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The working title of the film was A Bull by the Tail. According to Hollywood Reporter news items and a Filmfacts review, portions of the film were shot on location in and around Tucson, AZ. As noted in the Hollywood Reporter review, the character "Nathan Burdette" hires a Mexican orchestra to play "El Deguelo," the "cutthroat song," to "keep the beseiged sheriff aware of the doom closing in around him." As mentioned in the film, the song was played at the Alamo by the Mexican attackers to signal "no mercy" to the Alamo defenders, and the name of the hotel in the story was The Alamo. The Hollywood Reporter review described composer Dimitri Tiomkin's scoring of a "bullfight trumpet" playing "El Deguelo" as "one of the film's most vital elements of suspense."
Although actor Ward Bond appeared in a cameo in the film Alias Jesse James (see entry above), Rio Bravo marked his final major film role. Although, according to a March 1958 Los Angeles Times news item, director Howard Hawks negotiated for Frank Sinatra to co-star with John Wayne, Sinatra did not appear in the film. Although their appearance in the released picture has not been confirmed, contemporary Hollywood Reporter news items add the following to the cast: Walter Barnes, Dick LaMarr, Albert Cavens, Jon Fritz, Jay Gerard, Bernie Gozier and Bing Russell. A news item also adds Sheb Wooley to the cast, but he was not identifiable in the print viewed. Modern sources add Eugene Iglesius, Tom Monroe and Riley Hill to the cast.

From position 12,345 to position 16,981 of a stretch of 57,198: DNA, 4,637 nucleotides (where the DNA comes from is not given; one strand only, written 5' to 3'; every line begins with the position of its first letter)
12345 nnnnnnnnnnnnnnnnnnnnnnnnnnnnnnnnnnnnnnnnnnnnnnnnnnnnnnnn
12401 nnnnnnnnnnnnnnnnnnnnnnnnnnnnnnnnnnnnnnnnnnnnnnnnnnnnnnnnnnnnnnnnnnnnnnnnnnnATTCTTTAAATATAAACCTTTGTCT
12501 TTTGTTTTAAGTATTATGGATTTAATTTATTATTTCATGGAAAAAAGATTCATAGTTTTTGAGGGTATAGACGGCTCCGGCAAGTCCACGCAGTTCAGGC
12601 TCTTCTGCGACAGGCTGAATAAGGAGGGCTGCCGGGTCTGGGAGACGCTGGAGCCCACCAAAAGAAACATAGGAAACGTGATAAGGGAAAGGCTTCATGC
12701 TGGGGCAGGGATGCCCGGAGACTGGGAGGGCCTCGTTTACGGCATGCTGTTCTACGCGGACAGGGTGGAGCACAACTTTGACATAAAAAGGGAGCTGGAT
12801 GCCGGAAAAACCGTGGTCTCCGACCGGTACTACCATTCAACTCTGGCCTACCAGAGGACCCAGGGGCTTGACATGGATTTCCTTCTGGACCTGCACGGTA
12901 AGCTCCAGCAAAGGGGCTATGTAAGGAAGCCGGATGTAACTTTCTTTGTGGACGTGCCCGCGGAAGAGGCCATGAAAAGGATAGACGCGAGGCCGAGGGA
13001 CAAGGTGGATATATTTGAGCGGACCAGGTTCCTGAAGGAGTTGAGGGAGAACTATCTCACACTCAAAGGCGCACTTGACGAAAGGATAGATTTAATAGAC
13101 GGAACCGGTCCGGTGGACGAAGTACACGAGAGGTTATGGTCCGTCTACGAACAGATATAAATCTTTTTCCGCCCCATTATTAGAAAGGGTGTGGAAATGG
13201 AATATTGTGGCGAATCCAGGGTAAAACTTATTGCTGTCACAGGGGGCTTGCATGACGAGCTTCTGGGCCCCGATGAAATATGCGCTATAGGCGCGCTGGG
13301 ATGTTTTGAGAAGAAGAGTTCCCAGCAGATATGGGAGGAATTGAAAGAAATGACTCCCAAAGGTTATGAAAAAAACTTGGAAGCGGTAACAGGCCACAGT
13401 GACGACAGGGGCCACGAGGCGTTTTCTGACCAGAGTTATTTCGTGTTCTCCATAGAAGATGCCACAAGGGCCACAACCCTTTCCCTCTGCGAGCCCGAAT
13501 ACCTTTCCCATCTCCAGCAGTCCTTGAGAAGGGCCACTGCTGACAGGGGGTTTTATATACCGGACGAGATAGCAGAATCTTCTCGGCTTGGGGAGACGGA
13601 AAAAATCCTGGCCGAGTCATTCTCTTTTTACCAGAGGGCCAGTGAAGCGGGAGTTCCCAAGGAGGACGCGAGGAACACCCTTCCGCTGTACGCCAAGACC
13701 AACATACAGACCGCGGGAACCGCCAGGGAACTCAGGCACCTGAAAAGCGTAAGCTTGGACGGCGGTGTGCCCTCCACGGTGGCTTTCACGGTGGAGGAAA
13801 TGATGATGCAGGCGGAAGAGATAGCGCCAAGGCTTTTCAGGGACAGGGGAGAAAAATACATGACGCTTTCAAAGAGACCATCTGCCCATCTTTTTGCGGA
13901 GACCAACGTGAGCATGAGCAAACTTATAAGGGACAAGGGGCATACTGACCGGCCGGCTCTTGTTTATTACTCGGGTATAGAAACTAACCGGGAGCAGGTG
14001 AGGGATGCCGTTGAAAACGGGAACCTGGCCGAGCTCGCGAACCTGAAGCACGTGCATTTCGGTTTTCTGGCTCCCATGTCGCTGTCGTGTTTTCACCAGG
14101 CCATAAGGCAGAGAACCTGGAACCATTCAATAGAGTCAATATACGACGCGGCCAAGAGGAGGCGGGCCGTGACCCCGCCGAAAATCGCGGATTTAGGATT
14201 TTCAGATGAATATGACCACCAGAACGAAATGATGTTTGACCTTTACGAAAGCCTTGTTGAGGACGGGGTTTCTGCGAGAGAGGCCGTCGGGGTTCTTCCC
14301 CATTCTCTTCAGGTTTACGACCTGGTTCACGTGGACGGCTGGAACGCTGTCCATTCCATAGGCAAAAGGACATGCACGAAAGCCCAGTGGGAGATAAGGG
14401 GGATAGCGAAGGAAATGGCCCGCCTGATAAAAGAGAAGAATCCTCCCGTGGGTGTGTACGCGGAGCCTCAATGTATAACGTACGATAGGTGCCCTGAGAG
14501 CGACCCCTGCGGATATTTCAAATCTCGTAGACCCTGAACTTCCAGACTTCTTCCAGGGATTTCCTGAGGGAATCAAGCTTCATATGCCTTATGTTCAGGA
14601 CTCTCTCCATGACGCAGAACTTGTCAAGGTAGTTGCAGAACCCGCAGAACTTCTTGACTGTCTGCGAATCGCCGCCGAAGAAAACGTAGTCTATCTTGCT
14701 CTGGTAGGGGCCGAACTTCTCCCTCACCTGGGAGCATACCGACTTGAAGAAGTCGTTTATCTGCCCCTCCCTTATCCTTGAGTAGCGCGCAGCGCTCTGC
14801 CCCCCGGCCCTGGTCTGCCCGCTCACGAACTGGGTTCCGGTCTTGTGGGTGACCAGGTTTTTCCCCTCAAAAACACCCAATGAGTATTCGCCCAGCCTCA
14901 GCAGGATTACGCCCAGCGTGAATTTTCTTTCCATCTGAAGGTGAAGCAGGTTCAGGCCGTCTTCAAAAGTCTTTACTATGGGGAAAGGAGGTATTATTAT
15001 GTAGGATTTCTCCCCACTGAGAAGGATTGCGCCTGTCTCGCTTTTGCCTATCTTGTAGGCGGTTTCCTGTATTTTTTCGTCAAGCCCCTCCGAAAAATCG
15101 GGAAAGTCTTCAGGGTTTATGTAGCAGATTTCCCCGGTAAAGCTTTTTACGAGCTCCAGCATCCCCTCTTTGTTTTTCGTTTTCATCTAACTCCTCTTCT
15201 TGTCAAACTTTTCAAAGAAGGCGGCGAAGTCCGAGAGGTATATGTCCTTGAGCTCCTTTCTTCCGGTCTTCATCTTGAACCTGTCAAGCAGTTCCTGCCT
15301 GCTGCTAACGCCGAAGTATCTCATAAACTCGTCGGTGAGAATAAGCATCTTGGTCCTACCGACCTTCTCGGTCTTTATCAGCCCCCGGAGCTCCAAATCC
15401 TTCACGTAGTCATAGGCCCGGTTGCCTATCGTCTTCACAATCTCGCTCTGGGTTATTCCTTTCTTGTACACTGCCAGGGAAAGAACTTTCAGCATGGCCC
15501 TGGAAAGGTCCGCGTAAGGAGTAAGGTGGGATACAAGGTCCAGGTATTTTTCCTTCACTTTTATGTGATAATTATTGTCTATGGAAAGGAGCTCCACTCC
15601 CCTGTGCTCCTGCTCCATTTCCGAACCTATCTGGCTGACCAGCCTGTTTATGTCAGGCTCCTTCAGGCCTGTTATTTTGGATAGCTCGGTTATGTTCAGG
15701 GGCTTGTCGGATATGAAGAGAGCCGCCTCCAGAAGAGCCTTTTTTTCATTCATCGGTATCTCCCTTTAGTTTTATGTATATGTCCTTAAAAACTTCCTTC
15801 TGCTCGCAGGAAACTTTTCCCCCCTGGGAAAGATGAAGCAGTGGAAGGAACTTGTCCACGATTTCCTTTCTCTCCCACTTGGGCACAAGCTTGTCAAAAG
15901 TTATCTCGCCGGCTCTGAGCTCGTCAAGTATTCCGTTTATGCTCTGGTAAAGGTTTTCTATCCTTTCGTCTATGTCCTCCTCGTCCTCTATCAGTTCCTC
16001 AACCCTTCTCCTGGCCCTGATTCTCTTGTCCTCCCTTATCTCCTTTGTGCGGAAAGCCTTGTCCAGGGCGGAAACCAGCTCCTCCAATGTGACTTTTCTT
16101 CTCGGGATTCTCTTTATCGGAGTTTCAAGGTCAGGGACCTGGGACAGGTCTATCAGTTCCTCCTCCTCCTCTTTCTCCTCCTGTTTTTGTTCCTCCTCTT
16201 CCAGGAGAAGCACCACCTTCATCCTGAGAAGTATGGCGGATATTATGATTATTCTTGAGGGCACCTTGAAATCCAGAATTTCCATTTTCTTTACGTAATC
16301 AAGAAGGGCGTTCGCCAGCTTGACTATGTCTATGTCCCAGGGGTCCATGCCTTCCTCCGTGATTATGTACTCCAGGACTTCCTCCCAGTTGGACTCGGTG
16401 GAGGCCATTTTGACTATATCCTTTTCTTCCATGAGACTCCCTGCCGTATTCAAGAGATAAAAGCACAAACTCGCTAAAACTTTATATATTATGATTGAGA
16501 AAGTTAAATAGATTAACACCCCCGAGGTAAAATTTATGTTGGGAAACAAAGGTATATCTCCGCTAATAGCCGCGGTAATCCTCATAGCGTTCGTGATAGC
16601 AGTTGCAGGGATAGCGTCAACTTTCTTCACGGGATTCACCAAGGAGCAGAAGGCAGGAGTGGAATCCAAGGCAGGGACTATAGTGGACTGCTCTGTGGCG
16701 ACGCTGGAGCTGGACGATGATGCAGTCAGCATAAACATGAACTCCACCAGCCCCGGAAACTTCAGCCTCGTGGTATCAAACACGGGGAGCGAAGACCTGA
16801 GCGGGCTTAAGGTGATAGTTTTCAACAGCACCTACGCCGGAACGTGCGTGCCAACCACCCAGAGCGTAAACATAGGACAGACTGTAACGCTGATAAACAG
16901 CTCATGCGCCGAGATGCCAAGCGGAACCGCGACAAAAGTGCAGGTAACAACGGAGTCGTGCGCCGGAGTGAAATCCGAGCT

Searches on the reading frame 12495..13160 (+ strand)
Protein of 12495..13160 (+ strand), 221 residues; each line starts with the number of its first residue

Actress Angie Dickinson's role was compared in several reviews to the role played by Lauren Bacall in another film directed by Howard Hawks, To Have and Have Not (see AFI Catalog of Feature Films, 1941-50). The New York Herald Tribune described Rio Bravo as "a satire on violence in the Western manner...the happy variety and hearty manner of [the villians'] execution....keeps the picture bumping along so merrily." The Variety review reported that the film "gets off at one of the fastest slam-bang openings on record. Within 90 seconds, Wayne...is clubbed, another man knocked out and a third murdered." On the number of deaths in the film, the Los Angeles Times review stated that "the speed with which men bite the dust is not real enough to suggest the presence of death."
Rio Bravo was the only film made under Hawks's Armada Productions banner and was the first collaboration between Hawks and Wayne since Red River (1948, see AFI Catalog of Feature Films, 1941-50). Hawks and Wayne went on to make three more films together, the 1962 Paramount production, Hatari!, and two westerns that are considered companion pieces to Rio Bravo, the 1966 El Dorado and the 1970 Rio Lobo (see AFI Catalog of Feature Films, 1961-70). In later years, Rio Bravo gained critical and popular appeal and, in 1978, the Village Voice named it as one of twenty-five most memorable cult films. In 1976, John Carpenter wrote and directed Assault on Precinct 13, a modern story based on the theme of lawmen besieged by outlaws, and Jean-Franois Richet directed a 2005 remake, bearing the same name.